How much did you make?

Geothermal Stocks

Written by Brian Hicks
Posted January 18, 2006

Dear Wealth Daily Reader,

Here's the four-line instant message conversation that put the biggest sh&%-eating grin on my face last Thursday afternoon:

It was no surprise to Green Chip investors when regulators approved the California Solar Initiative on Thursday, January 12th.

We had been waiting this one out for weeks.

And just as expected…the market responded appropriately.

Two of the most successful IPOs of 2005 - both solar companies, jumped before the vote was even announced.

SunPower (SPWR:Nasdaq) was up 5.2% and Suntech (STP:NYSE) was up 3.1%.

Not bad!

Of course by Friday, some of the lesser-known, and less-obvious solar plays were boasting gains that put anything in the single-digits to shame. In fact, not 24 hours after the vote, two of our smaller solar plays were up 18.9% and 22.3%!!!

There's no denying that 2006 will continue to be a monster year for solar. But for many investors, the solar arena is still unfamiliar territory. And unfortunately for them…they'll continue to miss out on the bigger plays.

Don't get me wrong. SunPower, Suntech, Energy Conversion Devices are all performing extremely well. And I'm not downplaying any of these companies. In fact, one of the biggest media darlings is one of our own plays, Evergreen Solar (ESLR:NASDAQ). And I expect to see all these companies continue performing well throughout the year.

Nonetheless, I still believe that the more significant profits in the first half of 2006 are going to come from the smaller solar firms with two things - money and technological advantage.

And those are the solar companies in the Green Chip portfolio that continue to outperform all the others.

Of course, now that the solar revolution is clearly underway, this begs the question - what's next?

The next catalyst for renewable energy momentum

In just two years, dwindling oil supplies and federal tax credits have pushed renewable energy stocks to new heights.

And so far, solar has clearly taken the lead.

In fact, over the course of the next two years, we're going to see innovations in solar technology that will make those huge, roof-mounted solar panels a thing of the past.

From nanotech-based solar spray paints to small, portable off-grid systems you can set up yourself, right in your own backyard - the opportunities for investors are massive.

You can be sure that the companies developing or utilizing this technology will most likely find a home on the Green Chip Stocks portfolio.

But that doesn't mean the opportunities within other segments of the renewable energies markets should be tossed aside in the meantime.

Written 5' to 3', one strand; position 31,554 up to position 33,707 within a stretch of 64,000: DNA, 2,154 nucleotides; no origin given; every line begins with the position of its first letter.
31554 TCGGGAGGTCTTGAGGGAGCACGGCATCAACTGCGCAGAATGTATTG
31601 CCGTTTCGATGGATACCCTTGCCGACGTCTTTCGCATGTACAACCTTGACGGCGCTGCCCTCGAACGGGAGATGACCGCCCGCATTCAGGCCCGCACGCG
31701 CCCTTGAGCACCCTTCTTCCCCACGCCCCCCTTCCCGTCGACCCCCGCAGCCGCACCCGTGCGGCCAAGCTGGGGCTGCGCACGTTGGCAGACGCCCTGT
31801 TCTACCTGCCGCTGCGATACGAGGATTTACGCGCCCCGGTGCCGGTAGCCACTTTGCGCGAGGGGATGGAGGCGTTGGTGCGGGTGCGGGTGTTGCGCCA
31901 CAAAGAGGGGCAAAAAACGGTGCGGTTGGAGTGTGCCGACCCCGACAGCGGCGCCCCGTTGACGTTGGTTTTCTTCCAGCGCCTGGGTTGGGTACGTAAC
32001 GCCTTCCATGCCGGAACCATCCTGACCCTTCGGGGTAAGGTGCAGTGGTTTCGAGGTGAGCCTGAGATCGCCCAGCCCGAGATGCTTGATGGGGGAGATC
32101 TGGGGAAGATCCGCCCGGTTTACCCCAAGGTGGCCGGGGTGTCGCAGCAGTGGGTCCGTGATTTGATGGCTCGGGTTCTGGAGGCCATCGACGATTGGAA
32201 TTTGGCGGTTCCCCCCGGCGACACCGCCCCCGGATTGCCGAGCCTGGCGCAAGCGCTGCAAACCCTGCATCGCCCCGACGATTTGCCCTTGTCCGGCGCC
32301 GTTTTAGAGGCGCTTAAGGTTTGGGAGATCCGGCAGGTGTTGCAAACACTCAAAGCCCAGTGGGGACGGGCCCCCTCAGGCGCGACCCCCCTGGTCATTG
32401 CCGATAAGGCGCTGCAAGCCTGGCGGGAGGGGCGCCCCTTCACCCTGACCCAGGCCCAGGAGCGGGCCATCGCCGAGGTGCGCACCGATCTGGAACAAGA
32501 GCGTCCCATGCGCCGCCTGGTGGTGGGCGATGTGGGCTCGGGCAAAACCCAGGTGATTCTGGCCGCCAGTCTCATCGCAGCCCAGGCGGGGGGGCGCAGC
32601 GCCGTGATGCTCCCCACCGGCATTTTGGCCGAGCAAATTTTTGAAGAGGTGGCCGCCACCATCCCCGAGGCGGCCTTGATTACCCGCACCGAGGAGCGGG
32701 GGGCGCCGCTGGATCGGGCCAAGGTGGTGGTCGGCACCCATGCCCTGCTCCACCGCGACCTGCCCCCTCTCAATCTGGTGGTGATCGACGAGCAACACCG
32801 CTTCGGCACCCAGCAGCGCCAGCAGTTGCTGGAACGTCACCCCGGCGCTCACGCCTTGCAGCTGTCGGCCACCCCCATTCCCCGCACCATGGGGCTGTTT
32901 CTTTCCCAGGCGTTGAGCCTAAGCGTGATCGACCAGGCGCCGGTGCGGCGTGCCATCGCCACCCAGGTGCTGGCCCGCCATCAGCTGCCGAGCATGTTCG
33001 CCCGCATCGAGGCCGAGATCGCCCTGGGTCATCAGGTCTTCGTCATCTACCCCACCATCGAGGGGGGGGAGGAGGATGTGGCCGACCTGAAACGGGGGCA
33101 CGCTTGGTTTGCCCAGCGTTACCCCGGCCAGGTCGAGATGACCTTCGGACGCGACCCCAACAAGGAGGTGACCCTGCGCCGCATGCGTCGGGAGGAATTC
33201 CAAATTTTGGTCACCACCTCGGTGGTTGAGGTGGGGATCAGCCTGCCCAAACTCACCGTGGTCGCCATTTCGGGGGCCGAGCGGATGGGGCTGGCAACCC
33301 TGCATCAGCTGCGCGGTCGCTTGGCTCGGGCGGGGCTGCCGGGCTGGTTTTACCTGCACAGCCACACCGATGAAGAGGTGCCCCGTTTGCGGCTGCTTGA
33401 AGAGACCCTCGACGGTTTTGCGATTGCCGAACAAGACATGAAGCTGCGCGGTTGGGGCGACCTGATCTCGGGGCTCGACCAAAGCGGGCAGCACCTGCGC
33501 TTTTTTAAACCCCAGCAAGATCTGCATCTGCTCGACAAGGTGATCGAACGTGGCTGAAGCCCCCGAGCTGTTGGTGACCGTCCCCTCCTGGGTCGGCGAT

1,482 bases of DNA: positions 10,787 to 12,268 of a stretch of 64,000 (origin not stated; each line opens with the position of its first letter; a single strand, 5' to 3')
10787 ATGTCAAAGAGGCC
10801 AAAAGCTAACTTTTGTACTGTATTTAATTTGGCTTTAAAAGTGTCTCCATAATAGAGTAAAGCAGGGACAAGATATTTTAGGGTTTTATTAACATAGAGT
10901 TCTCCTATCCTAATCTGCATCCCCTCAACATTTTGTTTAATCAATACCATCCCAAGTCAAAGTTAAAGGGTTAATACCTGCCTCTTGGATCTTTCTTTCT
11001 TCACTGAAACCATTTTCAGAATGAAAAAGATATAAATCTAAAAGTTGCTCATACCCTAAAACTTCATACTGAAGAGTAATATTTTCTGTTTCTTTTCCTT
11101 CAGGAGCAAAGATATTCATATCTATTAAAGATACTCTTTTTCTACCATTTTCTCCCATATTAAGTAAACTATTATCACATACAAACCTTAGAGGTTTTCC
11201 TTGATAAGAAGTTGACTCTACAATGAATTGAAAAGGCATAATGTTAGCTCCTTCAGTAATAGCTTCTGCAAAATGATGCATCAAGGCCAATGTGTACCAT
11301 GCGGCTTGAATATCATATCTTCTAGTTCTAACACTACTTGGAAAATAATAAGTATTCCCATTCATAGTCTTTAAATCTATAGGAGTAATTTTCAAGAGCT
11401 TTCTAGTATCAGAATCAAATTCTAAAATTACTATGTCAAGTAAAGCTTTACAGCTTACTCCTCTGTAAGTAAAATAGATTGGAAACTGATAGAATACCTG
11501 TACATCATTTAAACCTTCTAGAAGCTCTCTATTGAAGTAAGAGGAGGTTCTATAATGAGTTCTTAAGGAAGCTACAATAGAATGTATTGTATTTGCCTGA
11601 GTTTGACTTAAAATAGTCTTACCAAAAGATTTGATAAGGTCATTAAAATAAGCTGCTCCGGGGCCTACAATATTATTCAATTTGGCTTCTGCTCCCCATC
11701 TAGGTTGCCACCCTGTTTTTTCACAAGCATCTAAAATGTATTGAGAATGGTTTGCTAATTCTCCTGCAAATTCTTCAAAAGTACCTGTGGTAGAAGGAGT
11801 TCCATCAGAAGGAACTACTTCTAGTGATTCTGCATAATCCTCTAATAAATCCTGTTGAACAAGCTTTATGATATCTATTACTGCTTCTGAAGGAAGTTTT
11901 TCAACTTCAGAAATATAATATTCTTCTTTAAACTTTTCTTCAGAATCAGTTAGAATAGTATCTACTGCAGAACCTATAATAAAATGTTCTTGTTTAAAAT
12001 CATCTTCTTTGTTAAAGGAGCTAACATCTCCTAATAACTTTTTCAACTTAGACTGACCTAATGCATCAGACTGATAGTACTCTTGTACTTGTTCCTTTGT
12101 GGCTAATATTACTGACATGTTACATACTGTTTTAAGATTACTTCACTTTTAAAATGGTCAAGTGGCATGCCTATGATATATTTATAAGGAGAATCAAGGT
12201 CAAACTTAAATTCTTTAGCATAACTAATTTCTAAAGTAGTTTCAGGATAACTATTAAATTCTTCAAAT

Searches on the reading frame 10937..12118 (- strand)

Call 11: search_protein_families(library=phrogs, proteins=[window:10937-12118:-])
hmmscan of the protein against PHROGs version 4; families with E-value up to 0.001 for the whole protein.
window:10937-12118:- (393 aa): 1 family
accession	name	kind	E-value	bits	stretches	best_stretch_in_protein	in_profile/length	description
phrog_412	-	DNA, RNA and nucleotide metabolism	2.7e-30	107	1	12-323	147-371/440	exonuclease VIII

In 2005, geothermal stocks and hybrid plays performed extremely well. And these companies remain on the Green Chip Stocks portfolio because they will continue to perform in 2006. Especially in the wake of new, state-based renewable initiatives that I believe will be the next catalyst for renewable energy momentum.
You see, while the $3.2 billion solar initiative in California is the largest solar energy policy ever enacted in the U.S., it is certainly not the last.

In fact, the success that this initiative will have in respect to lower energy costs, energy independence, energy security and job creation will serve as a case study for a number of states that already plan to follow in California's footsteps.

Lingle's Luau

One of the reasons California has been so proactive within the renewable energies movement is because the state's energy crisis is a ticking time bomb. From maxed out grids causing far-reaching black-outs to some of the highest gas prices in the country, California's traditional energy options have been exhausted.

And that's why the state's new solar program met with little resistance.

Another state that is faced with a crippling energy crisis is Hawaii.

Increases in oil prices since 2002 have cost Hawaii more than $1 billion. And increased energy expenses have cost Hawaiian citizens more than $1,500 per household.

And it's only getting worse.

In fact, Hawaii is the most oil-dependent state in the nation.

So in an effort to reduce the 50th state's oil dependency, Republican Governor, Linda Lingle has introduced the "Energy for Tomorrow" bill.

The bill includes the following:
The creation of a Public Benefits Charge that will be used to directly fund efficiency and distributed renewable energy through a third party.
A 20 percent renewable portfolio standard